The history of bowed string musical instruments in Europe goes back to the 9th century with the lira (or lūrā, Greek: λύρα) of the Byzantine Empire, a bowed instrument (held upright). The Persian geographer Ibn Khurradadhbih (d. 911) of the 9th century, was the first to cite the bowed Byzantine lira as a typical instrument of the Byzantines and equivalent to the rabāb used in the Islamic Empires of that time. The Byzantine lira spread through Europe westward and in the 11th and 12th centuries European writers use the terms fiddle and lira interchangeably when referring to bowed instruments (Encyclopædia Britannica. 2009). In the meantime rabāb was introduced to the Western Europe possibly through the Iberian Peninsula and both bowed instruments spread widely throughout Europe giving birth to various European bowed instruments

The violin first emerged in northern Italy in the early 16th century especially from the Brescia area. Many archive documents testify that from 1485-95 Brescia was the cradle of a magnificent school of string players and makers, all called with the title of “maestro” of all the different sort of strings instruments of the Renaissance: viola da gamba (viols), violone, lyra, lyrone, violetta and viola da brazzo. One of the firsts documents that testify the excellence of brescian masters is the 1495 order of three “viole” from Isabella D’Este Gonzaga to an anonymous maker in Brescia. One can find “maestro delle viole” or “maestro delle lire” and later, at least from 1558, “maestro di far violini” that is master of violin making. From 1530 the word violin appears in brescian documents and spread all around north of Italy especially in the last decades of the century. While no instruments from the first decades of the century survive, there are several representations in paintings; some of the early instruments have only three strings and were of the violetta type. Most likely the first makers of violins borrowed from three different types of current instruments: the rebec, in use since the 10th century (itself derived from the Arab rebab), the Viola da Braccio (or Renaissance Fiddle), and the lira da braccio. The earliest explicit description of the instrument, including its tuning, was in the Epitome musical by Jambe de Fer, published in Lyon in 1556. By this time the violin had already begun to spread throughout Europe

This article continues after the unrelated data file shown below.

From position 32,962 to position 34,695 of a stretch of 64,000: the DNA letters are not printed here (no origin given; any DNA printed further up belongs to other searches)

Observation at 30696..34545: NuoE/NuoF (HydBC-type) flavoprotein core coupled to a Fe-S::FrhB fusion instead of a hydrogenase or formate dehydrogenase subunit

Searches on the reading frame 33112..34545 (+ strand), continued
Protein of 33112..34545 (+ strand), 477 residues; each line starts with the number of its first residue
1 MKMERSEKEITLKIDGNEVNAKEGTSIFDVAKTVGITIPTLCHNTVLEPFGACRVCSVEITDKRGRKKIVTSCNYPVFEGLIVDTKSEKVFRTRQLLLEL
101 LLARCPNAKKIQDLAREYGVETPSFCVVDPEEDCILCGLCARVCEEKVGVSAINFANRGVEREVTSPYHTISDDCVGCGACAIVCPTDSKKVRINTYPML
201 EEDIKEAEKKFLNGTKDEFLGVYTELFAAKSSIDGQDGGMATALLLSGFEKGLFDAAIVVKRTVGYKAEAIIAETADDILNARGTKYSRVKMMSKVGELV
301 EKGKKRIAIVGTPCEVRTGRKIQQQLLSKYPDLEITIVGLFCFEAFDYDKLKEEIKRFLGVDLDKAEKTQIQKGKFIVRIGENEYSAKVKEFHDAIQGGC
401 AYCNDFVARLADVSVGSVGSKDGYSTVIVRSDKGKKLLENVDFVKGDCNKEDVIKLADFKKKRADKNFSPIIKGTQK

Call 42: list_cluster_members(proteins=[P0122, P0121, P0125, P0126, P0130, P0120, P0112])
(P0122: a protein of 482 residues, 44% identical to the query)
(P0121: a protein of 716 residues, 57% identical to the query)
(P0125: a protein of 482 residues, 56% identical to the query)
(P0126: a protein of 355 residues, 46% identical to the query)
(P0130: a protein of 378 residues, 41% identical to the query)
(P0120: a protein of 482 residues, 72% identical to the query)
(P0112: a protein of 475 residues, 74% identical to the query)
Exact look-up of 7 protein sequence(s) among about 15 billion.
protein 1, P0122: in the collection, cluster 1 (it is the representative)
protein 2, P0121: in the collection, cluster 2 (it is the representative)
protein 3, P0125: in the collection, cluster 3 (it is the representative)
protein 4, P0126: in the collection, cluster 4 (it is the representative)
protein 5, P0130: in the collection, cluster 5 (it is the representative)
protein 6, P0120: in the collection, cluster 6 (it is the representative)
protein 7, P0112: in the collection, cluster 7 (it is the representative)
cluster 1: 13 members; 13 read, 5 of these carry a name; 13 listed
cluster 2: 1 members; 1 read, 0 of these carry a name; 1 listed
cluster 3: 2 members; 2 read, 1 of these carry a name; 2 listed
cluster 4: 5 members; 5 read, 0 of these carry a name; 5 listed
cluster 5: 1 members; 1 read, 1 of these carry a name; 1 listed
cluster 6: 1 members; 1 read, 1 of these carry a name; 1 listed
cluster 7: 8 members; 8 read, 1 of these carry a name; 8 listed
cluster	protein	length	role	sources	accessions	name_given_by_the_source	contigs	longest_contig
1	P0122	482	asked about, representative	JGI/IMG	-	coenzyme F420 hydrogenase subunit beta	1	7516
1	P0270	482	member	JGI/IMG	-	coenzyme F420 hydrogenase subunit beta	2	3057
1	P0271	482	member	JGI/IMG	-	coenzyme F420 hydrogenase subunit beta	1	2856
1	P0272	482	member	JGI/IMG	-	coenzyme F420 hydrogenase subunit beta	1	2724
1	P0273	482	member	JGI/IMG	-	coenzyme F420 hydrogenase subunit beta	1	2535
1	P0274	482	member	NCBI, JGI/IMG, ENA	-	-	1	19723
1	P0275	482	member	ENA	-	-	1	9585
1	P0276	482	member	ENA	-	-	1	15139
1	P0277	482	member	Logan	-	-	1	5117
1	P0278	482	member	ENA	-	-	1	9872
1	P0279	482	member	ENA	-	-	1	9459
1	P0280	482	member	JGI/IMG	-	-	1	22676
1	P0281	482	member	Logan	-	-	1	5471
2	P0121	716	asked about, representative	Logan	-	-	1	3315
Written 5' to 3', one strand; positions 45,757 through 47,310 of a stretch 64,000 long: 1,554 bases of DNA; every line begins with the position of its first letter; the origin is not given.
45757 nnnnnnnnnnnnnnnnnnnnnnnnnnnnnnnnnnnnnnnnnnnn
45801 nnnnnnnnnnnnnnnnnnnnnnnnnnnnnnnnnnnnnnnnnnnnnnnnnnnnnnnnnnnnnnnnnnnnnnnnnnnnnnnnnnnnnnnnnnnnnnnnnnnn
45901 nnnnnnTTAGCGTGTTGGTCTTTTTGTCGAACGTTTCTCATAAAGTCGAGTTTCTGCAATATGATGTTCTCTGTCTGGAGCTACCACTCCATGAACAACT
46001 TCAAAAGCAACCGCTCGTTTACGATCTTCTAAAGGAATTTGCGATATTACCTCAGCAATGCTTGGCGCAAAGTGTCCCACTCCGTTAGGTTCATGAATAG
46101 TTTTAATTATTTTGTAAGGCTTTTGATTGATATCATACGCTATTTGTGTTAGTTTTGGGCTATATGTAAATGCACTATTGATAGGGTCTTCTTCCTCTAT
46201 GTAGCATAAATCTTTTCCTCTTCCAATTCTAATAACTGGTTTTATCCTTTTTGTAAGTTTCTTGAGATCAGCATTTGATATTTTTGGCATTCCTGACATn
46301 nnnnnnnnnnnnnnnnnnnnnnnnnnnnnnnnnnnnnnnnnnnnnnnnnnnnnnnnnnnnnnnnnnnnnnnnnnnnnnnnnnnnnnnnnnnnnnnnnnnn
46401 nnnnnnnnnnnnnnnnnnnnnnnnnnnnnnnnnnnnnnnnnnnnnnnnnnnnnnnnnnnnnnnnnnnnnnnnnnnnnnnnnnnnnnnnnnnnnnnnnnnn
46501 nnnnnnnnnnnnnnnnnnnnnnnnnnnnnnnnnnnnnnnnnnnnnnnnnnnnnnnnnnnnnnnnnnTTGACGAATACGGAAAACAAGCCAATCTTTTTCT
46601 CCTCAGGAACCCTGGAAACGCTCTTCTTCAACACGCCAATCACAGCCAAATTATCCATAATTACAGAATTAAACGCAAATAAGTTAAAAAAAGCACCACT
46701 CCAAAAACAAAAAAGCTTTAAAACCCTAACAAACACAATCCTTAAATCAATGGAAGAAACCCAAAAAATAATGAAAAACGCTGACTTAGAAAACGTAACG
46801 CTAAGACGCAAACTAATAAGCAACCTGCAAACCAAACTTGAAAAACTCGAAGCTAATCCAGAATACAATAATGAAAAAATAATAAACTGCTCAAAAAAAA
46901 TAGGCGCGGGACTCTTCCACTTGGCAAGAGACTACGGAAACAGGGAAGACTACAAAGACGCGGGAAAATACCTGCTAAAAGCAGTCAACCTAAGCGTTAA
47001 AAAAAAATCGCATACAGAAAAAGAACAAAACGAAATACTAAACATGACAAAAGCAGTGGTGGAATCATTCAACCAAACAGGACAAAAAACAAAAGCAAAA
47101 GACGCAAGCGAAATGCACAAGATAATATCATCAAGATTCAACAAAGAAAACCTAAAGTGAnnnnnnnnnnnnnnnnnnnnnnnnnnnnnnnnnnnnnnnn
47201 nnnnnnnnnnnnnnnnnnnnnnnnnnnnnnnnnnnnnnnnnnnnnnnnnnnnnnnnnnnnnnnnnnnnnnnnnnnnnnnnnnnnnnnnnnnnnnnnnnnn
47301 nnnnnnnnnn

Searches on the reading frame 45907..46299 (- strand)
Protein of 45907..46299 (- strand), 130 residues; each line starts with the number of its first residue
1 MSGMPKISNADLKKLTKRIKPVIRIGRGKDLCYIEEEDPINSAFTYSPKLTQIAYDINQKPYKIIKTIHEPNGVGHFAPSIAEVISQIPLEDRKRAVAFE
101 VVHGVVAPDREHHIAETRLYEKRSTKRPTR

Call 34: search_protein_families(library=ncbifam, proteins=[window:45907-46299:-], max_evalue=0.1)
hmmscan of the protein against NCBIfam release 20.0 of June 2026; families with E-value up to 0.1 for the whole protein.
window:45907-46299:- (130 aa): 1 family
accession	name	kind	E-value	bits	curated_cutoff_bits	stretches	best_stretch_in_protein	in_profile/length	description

Because documents show that the Brescia school started half a century before Cremona, it is debated whether the first real violin was built by Andrea Amati, one of the famous luthiers, or lute-builders, in the first half of the 16th century by order of the Medici family[citation needed]. Andrea was probably a lute maker who was astonished at the Brescian market for violins around 1550-60, and decided in those years to change trade. A document of 1636 (a letter to the secretary of Monteverdi) testifies that while Brescian master makers of string instruments had dominated the violin market until then, Cremonese makers gained influence following the death of Brescian masters in the 1630 plague. Andrea Amati built instruments using a mould, allowing more precise measurements than previously, and made the instrument’s body slightly vaulted. The violin immediately became very popular, both among street-musicians and the nobility, which is illustrated by the fact that Charles IX of France commissioned an extensive range of string instruments in the second half of the 16th century.

The oldest confirmed surviving violin, dated inside, is the “Charles IX” by Andrea Amati, made in Cremona in 1564, but the label is very doubtful. The Metropolitan Museum of Art has an Amati violin that may be even older, possibly dating to 1558 but also this date is very doubtful.[4] One of the most famous and certainly the most pristine is the Messiah Stradivarius (also known as the ‘Salabue’) made by Antonio Stradivari in 1716 and very little played, perhaps almost never and in an as new state. It is now located in the Ashmolean Museum of Oxford.



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